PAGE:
Quasi-decadal spectral peaks of tropical western Pacific SSTs as a precursor for tropical cyclone threat



[1] A recent study identified significant spectral peaks in sea surface temperatures (SSTs) at quasi-decadal frequency bands, which were unique to the tropical western Pacific (TWP). Using the multitaper method for spectral and coherence analysis, this study finds that the TWP SSTs at these quasi-decadal time scales are coherent with western Pacific tropical cyclone threat [as measured by the power dissipation index (PDI)], but that the PDI lags TWP SSTs by about two years. Thus, the quasi-decadal peaks in TWP SSTs may be a precursor for enhanced tropical cyclone threat two years later. Composite analyses are shown to illustrate how areal tropical cyclone frequencies and relevant atmospheric fields evolve following the quasi-decadal peaks in TWP SSTs. The fields during peak PDI years strongly resemble those observed during El Niño events.

1. Introduction

[2] To determine changes in the potential destructiveness of tropical cyclones over time, Emanuel [2005] introduced the power dissipation index (PDI), defined as

equation image

where Vmax is the maximum sustained wind speed and τ is the lifetime of a tropical cyclone. The PDI provides a preferable measure of tropical cyclone threat over the use of storm frequency or intensity alone. Later studies [Klotzbach, 2006; Sriver and Huber, 2006; Emanuel, 2007; Wu et al., 2008] further evaluated the PDI and found general agreements with Emanuel [2005] that tropical cyclone threat has indeed increased globally associated with the increasing sea surface temperature (SST). Emanuel [2005] noted that the increase in PDI is not fully explained by increasing SSTs and explain that other factors (e.g., vertical wind shear, moist static energy, and sub-surface ocean temperatures) are also important. Furthermore, a number of studies argue that recent increases in PDI are a part of large decadal variability [e.g., Chan, 2006] and/or an artifact of systematic under-estimates of tropical cyclone intensities during the earlier portion of tropical cyclone records [Landsea et al., 2006; Kossin et al., 2007]. Nevertheless, as illustrated in Figure 1a, since the 1970s the PDI has increased coherently with the typhoon-season SST within the area 130°E–180° and 5°N–15°N, denoted hereafter as the tropical western Pacific (TWP). In addition, as indicated by pairs of blue and red arrows in Figure 1a, periodic features emerge from the smoothed PDI and TWP SST time series, with the peaks of the PDI consistently lagging the peaks of SST by about two years.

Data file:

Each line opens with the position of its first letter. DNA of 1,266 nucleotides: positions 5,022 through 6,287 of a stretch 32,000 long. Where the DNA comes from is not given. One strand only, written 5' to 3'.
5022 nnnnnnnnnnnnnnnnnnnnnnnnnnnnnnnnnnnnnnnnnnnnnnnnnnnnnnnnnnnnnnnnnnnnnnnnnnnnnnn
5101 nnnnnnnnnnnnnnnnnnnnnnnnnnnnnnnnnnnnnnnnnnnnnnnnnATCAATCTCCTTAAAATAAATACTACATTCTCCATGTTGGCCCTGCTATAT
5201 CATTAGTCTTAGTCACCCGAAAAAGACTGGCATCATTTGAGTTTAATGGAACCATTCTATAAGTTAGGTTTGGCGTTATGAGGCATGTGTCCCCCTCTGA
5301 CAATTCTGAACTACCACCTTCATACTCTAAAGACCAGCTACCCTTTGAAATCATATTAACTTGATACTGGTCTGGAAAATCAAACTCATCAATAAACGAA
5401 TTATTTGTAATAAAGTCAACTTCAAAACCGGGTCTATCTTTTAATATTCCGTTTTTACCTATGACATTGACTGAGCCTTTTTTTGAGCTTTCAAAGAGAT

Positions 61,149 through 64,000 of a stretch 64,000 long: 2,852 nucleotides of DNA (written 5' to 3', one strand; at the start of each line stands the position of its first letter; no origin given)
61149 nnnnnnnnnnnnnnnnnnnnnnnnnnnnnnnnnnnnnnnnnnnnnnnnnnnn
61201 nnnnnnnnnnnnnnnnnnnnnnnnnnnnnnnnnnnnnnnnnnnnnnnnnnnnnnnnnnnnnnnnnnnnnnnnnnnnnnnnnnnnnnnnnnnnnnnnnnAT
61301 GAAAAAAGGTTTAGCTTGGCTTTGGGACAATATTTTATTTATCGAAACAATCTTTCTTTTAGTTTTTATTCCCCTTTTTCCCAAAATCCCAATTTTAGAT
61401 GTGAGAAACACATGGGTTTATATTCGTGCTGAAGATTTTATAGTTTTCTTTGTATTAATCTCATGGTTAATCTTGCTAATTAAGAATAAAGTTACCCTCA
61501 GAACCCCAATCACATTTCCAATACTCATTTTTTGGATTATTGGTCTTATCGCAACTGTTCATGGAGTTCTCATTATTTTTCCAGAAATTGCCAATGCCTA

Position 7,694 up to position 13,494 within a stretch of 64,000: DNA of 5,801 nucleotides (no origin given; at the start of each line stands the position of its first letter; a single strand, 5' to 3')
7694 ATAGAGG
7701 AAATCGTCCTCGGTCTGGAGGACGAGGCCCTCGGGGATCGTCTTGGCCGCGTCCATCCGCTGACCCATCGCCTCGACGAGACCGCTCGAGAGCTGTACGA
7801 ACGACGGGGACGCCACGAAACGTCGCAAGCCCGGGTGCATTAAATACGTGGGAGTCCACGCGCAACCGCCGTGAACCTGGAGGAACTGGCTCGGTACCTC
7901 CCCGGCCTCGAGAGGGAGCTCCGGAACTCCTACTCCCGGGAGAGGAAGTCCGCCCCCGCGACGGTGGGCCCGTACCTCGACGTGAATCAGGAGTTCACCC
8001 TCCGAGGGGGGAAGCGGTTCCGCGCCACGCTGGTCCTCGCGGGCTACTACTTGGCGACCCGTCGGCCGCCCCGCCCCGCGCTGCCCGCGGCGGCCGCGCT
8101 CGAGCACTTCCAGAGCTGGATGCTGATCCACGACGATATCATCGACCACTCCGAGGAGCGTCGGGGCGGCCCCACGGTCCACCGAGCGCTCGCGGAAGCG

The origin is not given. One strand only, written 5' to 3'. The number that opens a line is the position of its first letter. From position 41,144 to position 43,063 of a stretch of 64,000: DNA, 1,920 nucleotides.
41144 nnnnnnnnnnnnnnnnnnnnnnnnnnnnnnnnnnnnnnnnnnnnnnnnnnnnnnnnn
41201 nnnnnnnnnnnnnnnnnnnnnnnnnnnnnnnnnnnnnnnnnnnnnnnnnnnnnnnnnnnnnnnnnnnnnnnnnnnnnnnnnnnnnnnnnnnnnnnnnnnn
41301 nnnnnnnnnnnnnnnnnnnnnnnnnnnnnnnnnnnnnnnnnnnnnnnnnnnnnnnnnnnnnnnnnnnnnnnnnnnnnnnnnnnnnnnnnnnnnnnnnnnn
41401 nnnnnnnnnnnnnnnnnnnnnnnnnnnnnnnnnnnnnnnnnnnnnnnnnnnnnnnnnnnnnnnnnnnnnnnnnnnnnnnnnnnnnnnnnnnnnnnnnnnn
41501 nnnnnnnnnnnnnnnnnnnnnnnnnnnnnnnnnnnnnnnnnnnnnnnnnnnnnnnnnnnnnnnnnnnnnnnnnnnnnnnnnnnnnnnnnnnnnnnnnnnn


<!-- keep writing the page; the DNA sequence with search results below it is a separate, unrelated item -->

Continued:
Figure 1.

(a) The western Pacific PDI (solid curve) and July–November SST (dashed curve) averaged over a domain bounded in 130°E–180° and 5°N–15°N (i.e. the TWP region). The PDI is multiplied by a factor of 8.3 × 10−13 and the SST is offset by a constant. The peaks of quasi-decadal variability in the PDI and SST are indicated respectively by blue and red arrows. Adopted from Emanuel [2005] with permission. (b) The MTM spectral/coherence amplitude (red solid curve) and phase (blue dotted curve) between the annual PDI and the July–November SST time series for the period of 1960–2009. Horizontal dashed lines denote 90%, 95%, and 99% confidence limits from bootstrap resampling. Note that the phase lags of 180° and −180° are the same. The phase difference at 0.1 < f < 0.15 has the TWP SST leading the PDI.

[3] Such periodic features echo the characteristic quasi-decadal signals observed in the tropical Pacific [e.g., Tourre et al., 2001; White and Liu, 2008; Meehl et al., 2009; Wang et al., 2010] which likely affect the tropical cyclone frequency and intensity. The noted lagged relationship in Figure 1a therefore opens up a possibility that increases in the TWP SST may be a precursor to increases in tropical cyclone power a couple of years later, a previously undocumented feature that is examined herein. In the North Atlantic, similar quasi-decadal variability is also apparent, but the PDI and SST variations there appear coherent without discernable time lags [Emanuel, 2005, Figure 1]. Thus, we will focus on the western Pacific to investigate this quasi-decadal variability and the unique phase shifts between the PDI and the TWP SST. Implications from the analysis will be discussed.